Martha Batiz was born and raised in Mexico City, but has been living in Toronto since 2003. Her articles, chronicles, reviews and short stories have appeared in diverse newspapers and magazines not only in her homeland, but also in Spain, Dominican Republic, Puerto Rico, Costa Rica, Peru, Ireland, England, the United States and Canada. She’s the author of two short-story collections in Spanish: A todos los voy a matar (I’m Going To Kill Them All, Castillo Press, Mexico, 2000), and De tránsito (In Transit, Terranova Editores, Puerto Rico, 2014). Her award-winning novella The Wolf’s Mouth (Exile Editions, 2009) was originally published in Spanish both in the Dominican Republic and in Mexico (Boca de lobo, in 2007 and 2008, respectively), later it was launched as an e-book by INK Press (2015) and most recently, a new print edition was launched by Lugar Común Editorial (2019). Boca de lobo appeared in the spring of 2018 in French translation as La Gueule du Loup (Lugar Común Editorial), and was released again in its English version in November 2018 as Damiana’s Reprieve (Exile Editions). In total, this novella has had seven different editions, in three different languages. Martha’s latest short-story collection, titled Plaza Requiem: Stories at the Edge of Ordinary Lives (Exile Editions, 2017), was the sole nominee for the 2018 International Latino Book Award in the category of “Best Popular Fiction: English.” In 2014, Martha was featured in Latinos Magazine among the Top Ten Most Successful Mexicans in Canada. In 2015, she was chosen as one of the Top Ten Most Influential Hispanic-Canadians.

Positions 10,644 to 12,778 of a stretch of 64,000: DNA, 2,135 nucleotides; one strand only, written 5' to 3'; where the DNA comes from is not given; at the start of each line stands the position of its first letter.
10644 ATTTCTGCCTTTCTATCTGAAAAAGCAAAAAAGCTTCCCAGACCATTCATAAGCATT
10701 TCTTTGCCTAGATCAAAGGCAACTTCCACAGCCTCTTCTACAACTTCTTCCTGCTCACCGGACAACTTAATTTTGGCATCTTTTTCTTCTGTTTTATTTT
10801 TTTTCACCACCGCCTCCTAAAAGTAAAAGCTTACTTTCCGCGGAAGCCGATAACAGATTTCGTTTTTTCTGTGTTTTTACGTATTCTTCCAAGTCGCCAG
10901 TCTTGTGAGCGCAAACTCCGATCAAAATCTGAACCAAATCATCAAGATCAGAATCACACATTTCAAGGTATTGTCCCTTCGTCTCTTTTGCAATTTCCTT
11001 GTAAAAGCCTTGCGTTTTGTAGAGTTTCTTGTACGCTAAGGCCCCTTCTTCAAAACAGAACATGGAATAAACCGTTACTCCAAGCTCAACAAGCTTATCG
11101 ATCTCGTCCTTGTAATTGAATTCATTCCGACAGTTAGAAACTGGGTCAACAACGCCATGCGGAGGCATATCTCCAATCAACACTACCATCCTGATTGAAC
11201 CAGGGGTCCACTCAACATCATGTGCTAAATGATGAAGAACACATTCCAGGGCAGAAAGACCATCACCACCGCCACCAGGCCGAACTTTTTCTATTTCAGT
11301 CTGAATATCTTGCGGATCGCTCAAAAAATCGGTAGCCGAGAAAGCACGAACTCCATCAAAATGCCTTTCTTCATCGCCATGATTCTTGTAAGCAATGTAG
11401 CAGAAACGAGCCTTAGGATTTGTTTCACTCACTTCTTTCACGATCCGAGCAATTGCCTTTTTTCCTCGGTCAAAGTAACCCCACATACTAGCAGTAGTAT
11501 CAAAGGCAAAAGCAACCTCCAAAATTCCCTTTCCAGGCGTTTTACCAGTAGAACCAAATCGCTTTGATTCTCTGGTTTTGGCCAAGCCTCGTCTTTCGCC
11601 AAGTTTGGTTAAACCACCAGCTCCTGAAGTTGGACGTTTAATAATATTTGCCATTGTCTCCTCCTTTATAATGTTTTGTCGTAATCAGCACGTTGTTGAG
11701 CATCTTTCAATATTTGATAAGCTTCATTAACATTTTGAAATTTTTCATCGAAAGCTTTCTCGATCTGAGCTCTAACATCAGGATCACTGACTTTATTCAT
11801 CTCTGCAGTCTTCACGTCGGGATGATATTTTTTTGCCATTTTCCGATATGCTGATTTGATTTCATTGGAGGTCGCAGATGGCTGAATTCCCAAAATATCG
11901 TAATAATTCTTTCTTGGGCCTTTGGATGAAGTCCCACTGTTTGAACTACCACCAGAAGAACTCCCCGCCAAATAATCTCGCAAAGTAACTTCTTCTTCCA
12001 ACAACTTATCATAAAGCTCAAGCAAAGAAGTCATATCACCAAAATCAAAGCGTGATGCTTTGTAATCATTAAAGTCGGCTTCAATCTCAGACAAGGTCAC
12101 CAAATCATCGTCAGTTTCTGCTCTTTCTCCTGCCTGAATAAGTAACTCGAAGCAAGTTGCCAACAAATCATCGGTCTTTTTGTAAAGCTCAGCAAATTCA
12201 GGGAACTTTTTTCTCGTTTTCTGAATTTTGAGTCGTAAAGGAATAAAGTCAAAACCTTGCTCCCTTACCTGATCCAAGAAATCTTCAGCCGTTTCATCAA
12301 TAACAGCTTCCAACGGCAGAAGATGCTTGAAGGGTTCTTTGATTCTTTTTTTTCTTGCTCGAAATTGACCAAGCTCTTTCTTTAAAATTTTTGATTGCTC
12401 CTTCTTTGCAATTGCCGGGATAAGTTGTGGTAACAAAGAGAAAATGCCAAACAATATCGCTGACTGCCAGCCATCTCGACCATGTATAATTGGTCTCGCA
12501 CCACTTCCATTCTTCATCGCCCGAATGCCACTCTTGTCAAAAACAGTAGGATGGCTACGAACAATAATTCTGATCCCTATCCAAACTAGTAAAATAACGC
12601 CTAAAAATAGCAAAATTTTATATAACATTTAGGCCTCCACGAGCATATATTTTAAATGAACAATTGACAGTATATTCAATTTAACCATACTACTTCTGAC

Marina Nemat was born in 1965 in Tehran, Iran. After the Islamic Revolution of 1979, she was arrested at the age of sixteen and spent more than two years in Evin, a political prison in Tehran, where she was tortured and came very close to execution. She came to Canada in 1991 and has called it home ever since. Her memoir of her life in Iran, Prisoner of Tehran, was published in Canada by Penguin Canada in 2007, has been published in 28 other countries, and has been an international bestseller. In 2007, Marina received the inaugural Human Dignity Award from the European Parliament and, in 2008, the Grinzane Prize in Italy. She was the recipient of the Morris Abram Human Rights Award from UN Watch in Geneva, Switzerland, in 2014. In February 2017, she received Premio Ceppo Pistoia, a prestigious award given every year in Tuscany, Italy. In 2008/2009, she was an Aurea Fellow at University of Toronto’s Massey College, where she wrote her second book, After Tehran: A Life Reclaimed, published in 2010. Marina regularly speaks at high schools, universities, and conferences around the world, including University of Milan, Oxford University, Yale, Tufts, Berkeley, and Stanford. She was a member of the Board of Directors at the CCVT (Canadian Centre for Victims of Torture) from 2012 to 2019 and is a member of the Board at Vigdis, a Norwegian charitable organization that provides legal and other forms of assistance to female political prisoners around the world. In addition, she is the chair of Writers in Exile at PEN Canada, and a member of the International Council of the Human Rights Foundation in the U.S. She has a Certificate in Creative Writing from the School of Continuing Studies at University of Toronto and currently teaches memoir writing at the SCS. In 2014, she was a recipient of the Excellence in Teaching Award at the School. She’s also a senior fellow at the Raoul Wallenberg Centre for Human Rights. Occasionally, she writes book reviews and opinion pieces for various publications.